-- Gary Morris

Plays Tuesday, June 23, 7 p.m. at the Victoria.

Party Monster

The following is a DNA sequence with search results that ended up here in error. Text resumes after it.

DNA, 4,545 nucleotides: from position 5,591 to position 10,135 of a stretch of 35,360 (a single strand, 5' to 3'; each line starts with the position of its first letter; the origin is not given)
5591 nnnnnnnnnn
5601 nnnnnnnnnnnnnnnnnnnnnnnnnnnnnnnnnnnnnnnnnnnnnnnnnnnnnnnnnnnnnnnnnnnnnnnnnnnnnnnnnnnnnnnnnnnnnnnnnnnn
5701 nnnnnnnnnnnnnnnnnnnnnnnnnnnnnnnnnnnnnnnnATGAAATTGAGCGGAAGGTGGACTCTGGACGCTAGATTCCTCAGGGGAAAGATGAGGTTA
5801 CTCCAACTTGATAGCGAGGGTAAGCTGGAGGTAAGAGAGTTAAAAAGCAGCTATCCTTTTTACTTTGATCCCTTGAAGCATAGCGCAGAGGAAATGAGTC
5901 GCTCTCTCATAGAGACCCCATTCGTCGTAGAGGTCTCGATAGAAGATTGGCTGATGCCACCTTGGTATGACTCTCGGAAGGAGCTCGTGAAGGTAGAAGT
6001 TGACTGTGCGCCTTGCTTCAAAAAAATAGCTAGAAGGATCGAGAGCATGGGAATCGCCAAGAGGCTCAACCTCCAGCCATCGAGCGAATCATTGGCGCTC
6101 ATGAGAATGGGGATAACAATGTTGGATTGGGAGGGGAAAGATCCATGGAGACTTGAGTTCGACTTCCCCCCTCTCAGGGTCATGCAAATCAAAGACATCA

As one scenester testifies, Michael Alig arrived on Manhattan's East Village party scene like "a baby Godzilla stomping through Clubland." It's a fitting description: Alig, a small-town Indiana kid with entrepreneurial ambitions and a fondness for schlocky horror films, became New York's most famous party promoter in the mid-'80s. He threw the first of his druggy, outrageously costumed debauches, "Disco 2000," at the Limelight after aligning himself with owner Peter Gatien, but when that thrill evaporated, he instigated a series of "outlaw parties" in unsanctioned places like doughnut shops and subway stations, where cop-baiting became part of the entertainment. In Alig's underground realm, ruled by what one partygoer describes as a "perverted sex clown aesthetic," social outcasts were welcome, and freakishness was celebrated ("If you have a hunchback, throw a little glitter on it!") rather than reviled. But it wasn't all glamour and kisses; the quest among this superficially inclusive social set for bigger thrills and higher highs led to heavy ketamine ("Special K") and heroin consumption, and a subsequently looser grip on reality. Party themes like "Bloodfeast" and "The Wheel of Hepatitis" got nastier, and Alig's behavior grew bizarre. Documentary filmmakers Fenton Bailey and Randy Barbato make effective use of interviews and party footage to set the stage for Alig's vicious murder of Angel Melendez, a drug dealer Alig dismissed disdainfully as a Club Kid wannabe. Three months before his arrest, and just after Melendez's legless torso washed up in a box on the beach, Alig actually went on camera to say, "He was a copycat. He was one of those kids we hated, so we killed him." Alig confessed his crime to friends and family at the time, but none of them called the police. Monster is a horrifying but fascinating portrait of a chemical, costumed fantasyland brought grimly to a halt. With David Ottenhouse's Close To, a short starring Alexis Arquette.